I work with writers on their books of memoir and literary nonfiction and, on occasion, on their book proposals. In addition to my experience writing and teaching memoir, I have a deep background in English literature, including a BA in Literature from Yale University and an Andrew D. White Fellowship in Comparative Literature from Cornell University. For many years, I have also been a book critic for venues ranging from the New York Times Book Review to The Nation, Salon, Kirkus, and the Village Voice

 

Foraging for mushrooms in the wilds of Cleveland..
Jeremy and daughter foraging find a mushroom (photo from kickstarter link)

And if you happen to live in Cleveland or want to help a really smart and lovely family open a very cool Eastern European Deli and Bakery send them some bucks here Larder  that’s https://www.kickstarter.com/projects/844968869/larder-a-curated-delicatessen-and-bakery-in-clevel just in case. We’ve done a lot of consulting for hoped to be food services like restaurants, caterers, pop-up restaurants as well as done a lot of training and remedial work with chefs and staff when their business was just not working. The reason why this one will be successful is because three smart, talented and energetic people with a vision are involved. It’s based on a familiar precedent of a Deli and Bakery. This should allow them to introduce ideas and dishes that people will connect with and come back for frequently. 

And after taking Donna’s class – read this Growing up Golem excerpt and you will not only have to read the entire book but see why you should get into her class – you’ll be able to write about Larder with clarity and passion. Or if you live too far away you could just watch an internet presentation by Jeremy when you donate about our favorite addiction which as you can see in our description below is our logo.


Celebrate pride month at the gay table with “Queering Food: Taste the Rainbow” readings at KGB Bar and Lit Magazine.

Featured writers: Anna Dunn, editor-in-chief of Diner Journal, Daniel Isengart from The Joy of Gay Cooking, and Donna Minkowitz, restaurant critic for Gay City News.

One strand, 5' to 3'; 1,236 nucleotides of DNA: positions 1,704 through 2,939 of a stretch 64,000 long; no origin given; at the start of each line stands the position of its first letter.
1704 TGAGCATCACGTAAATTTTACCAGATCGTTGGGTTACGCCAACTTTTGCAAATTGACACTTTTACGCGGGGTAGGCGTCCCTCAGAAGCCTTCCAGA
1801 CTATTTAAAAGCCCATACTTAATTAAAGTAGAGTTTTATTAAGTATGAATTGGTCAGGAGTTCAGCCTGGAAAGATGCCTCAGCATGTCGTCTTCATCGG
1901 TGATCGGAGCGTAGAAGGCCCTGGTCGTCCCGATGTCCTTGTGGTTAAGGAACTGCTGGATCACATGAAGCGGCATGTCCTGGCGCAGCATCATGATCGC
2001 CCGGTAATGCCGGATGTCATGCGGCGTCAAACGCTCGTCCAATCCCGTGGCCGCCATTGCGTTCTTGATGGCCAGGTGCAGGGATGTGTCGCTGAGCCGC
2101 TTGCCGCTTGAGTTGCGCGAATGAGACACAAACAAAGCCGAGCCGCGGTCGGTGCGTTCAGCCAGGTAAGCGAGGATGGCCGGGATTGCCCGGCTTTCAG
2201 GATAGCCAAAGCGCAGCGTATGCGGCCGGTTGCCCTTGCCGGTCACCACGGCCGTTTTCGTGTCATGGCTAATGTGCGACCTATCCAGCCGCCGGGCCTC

Anna Dunn has been the Editor-In-Chief of Diner Journal for over a decade, and a bartender at Diner, Achilles Heel, and Roman’s for almost as long. She is co-author of Saltie: A Cookbook and Dinner at the Long Table. Glowinglikeagaslamp.com


Daniel Isengart is a German-born cabaret entertainer, writer and self-employed private chef. His controversial essays on The Joy of Gay Cooking were published on Slate.com in 2015. Isengart is a contributing writer to Jarry, the first explicitly gay food magazine. Isengart.com

culturesgroup

culturesgroup  offers food preparation, preservation and fermentation education and information. We share and collaborate with individuals, other educators, and businesses through e-books and internet meetings, printed materials, videos, photos, and presentations on:

• the preservation of regional and ethnic foods and techniques

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• wild yeasts, koji, grains and SCOBYs to create sake, beer and other beverages

• the use of aspergillum and lactobacillis to create

Tseukemono • Nukazuke • Miso • Sake • Tempeh • Mirin • Koji • Fermentation • Culture • Tamari • Preservation • Legumes • Cheese • Cultures • Fish • Amazake • Wood • Milk Kefir • Raw Milk • Microbiology • Microbiome • Wild Yeasts • Consultation • Natto • Food History • Kimchee • Recipe Testing • Whole Grains • Sourdough